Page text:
Similarly, in high-traffic areas such as hallways or stairs, a vinyl effect can help to hide the inevitable wear that will happen. A busier design will hide any potential nicks or stains that are more likely to occur in high-traffic rooms.

Calculate How Much You Need

It may seem like an obvious pointer, but you should always calculate how much wallpaper you will need to cover the space you’re working with.

Always allow some wastage for wallpaper, in case some pieces become wrinkled and can’t be used.

Lay Out The Wall

Use a roll of paper to lay out the room as a guide, by placing the wallpaper into the corner where you plan to start, and make a pencil mark on the wall at the edge of the roll. Slide the roll down to that mark, and make another pencil mark at the other edge of the roll. 

Keep doing this until you know where every seam is going to fall. You may have to cut down the first panel to avoid hanging small strips in doors and corners.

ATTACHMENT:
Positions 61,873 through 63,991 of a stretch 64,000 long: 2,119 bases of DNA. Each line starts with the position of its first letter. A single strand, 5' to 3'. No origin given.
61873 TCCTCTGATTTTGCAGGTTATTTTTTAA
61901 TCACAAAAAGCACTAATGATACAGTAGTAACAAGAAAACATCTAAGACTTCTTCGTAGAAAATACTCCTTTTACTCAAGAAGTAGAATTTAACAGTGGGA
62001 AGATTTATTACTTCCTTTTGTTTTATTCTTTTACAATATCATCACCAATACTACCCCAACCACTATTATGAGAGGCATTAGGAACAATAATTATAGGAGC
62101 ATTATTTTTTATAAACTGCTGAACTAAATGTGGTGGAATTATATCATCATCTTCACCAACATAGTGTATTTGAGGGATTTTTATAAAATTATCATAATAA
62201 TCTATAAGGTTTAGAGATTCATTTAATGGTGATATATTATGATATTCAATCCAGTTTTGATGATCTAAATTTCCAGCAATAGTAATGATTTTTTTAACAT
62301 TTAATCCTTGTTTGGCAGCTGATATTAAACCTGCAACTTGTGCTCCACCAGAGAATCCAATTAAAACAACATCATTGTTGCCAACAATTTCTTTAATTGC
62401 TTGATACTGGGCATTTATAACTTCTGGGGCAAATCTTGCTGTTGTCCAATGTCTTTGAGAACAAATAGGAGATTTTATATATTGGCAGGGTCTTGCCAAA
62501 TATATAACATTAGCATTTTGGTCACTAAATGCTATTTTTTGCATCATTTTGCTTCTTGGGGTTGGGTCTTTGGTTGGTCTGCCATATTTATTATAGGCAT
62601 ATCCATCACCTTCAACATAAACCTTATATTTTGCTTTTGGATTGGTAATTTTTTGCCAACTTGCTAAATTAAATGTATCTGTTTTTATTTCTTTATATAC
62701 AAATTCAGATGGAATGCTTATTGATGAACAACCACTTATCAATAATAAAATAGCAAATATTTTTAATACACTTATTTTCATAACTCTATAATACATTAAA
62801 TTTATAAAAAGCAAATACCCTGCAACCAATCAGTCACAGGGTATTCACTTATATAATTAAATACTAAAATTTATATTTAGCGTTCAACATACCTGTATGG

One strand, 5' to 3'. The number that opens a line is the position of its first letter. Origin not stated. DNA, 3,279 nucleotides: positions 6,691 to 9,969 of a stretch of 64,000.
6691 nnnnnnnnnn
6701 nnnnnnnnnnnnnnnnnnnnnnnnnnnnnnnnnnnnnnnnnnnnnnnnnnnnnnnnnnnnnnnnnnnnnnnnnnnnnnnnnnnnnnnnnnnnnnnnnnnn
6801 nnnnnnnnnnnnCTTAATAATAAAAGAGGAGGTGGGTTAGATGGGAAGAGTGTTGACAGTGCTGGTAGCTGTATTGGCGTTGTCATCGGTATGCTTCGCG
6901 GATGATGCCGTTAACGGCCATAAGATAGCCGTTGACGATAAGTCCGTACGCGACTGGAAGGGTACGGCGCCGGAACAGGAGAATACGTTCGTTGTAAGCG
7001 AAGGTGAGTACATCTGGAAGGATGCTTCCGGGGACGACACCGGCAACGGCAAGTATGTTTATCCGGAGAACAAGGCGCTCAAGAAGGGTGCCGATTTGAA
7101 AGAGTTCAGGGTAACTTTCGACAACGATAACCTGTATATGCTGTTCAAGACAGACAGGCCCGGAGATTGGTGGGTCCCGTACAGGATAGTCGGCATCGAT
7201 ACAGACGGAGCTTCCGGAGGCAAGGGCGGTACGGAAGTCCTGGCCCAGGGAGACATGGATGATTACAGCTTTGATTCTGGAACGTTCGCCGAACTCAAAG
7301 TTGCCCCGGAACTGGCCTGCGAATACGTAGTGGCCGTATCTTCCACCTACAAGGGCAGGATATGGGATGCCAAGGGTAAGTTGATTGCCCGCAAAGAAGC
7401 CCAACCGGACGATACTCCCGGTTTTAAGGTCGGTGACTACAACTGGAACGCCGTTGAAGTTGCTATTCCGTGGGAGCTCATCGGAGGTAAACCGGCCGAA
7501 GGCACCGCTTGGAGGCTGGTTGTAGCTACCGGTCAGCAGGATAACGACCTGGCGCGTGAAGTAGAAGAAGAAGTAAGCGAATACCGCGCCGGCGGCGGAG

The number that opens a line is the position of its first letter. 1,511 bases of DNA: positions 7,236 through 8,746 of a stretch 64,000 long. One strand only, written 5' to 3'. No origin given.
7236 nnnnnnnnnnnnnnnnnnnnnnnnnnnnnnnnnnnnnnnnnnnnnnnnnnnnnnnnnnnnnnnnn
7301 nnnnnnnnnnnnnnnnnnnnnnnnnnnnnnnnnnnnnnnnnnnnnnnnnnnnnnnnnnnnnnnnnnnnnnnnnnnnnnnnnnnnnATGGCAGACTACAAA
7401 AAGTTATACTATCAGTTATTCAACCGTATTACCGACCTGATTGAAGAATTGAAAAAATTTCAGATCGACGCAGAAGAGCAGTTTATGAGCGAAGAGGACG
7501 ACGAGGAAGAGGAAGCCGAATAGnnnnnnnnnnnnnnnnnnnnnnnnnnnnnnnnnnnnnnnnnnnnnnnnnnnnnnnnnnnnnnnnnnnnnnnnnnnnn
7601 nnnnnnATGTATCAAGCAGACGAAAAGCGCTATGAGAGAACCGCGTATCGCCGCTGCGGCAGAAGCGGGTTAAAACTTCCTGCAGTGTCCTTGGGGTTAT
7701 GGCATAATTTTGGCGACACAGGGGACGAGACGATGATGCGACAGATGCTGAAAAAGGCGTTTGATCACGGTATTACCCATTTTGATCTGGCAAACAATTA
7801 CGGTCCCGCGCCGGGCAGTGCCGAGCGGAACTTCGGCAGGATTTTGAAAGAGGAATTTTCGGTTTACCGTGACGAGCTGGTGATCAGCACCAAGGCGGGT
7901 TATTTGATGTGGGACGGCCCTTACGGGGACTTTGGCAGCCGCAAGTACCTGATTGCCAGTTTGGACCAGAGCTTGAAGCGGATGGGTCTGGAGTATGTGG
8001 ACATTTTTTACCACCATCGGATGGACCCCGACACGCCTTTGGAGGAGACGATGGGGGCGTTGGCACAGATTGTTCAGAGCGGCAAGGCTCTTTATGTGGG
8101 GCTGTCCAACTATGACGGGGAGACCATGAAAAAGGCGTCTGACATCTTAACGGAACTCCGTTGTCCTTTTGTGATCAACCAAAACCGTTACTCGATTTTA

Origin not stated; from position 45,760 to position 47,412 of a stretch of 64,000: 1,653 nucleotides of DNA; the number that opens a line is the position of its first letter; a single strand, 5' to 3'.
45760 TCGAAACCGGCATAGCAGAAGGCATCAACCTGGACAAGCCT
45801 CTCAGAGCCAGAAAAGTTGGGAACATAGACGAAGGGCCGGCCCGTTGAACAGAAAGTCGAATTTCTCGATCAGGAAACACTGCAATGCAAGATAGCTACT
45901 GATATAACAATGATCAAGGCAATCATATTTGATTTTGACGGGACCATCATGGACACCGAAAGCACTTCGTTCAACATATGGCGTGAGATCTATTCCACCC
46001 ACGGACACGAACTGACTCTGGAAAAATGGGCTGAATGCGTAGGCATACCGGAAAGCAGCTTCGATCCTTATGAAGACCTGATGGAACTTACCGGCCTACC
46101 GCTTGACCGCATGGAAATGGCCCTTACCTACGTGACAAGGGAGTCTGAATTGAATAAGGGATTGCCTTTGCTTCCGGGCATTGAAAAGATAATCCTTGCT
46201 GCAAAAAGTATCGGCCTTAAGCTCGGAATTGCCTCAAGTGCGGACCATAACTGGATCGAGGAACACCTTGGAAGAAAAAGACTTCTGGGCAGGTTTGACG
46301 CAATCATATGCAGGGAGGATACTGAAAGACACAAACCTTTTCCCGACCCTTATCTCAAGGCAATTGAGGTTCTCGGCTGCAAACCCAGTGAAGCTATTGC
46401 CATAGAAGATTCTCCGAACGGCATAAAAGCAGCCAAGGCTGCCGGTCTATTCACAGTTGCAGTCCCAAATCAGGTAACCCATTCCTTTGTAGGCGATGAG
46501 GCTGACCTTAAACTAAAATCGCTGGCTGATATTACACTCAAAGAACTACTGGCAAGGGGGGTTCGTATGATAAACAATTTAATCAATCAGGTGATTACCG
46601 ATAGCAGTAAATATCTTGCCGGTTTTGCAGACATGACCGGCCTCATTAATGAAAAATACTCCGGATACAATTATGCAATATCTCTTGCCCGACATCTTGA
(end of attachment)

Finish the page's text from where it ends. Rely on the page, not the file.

You’re Ready To Begin

Work Away From The Door 

Wallpaper seams on straight walls are not overlapped, but placed next to each other, which is called ‘butted’. Seams are less visible if you place them at the point farthest from where the first panel was installed. 

Minimise the visibility of seams by starting in the area opposite the most-used entrance to the room.

Leave Extra Space

When cutting wallpaper, you want to leave about a 2 inch space above where you will place the wallpaper for some overhang. This allows some give for the wallpaper to shrink.

You can use your utility knife to carefully trim the excess once finished. Ensure to press the knife gently towards the wall, to avoid cutting the ceiling.

Adding Adhesive

Whether you’re using a self-adhesive wallpaper or applying paste, you should always use a nap paint roller to apply either water or paste to the back of the wallpaper.

This ensures a uniform and neat coverage. When using this method, ensure that the paint roller you’re using is high-quality, as cheaper versions may shed slightly increasing the chance for imperfections.

‘Book’ The Wallpaper

‘Booking’ is the method of folding the wallpaper back on itself, once adhesive has been applied. This gives the wallpaper time to process, absorb the adhesive and soften. This makes it easier to work with when trying to hang on the wall.

It allows the wallpaper to fully unfurl, from any curl it is keeping from being rolled up. It also allows the wallpaper to fully expand, giving you an idea of how much space it will take up before setting.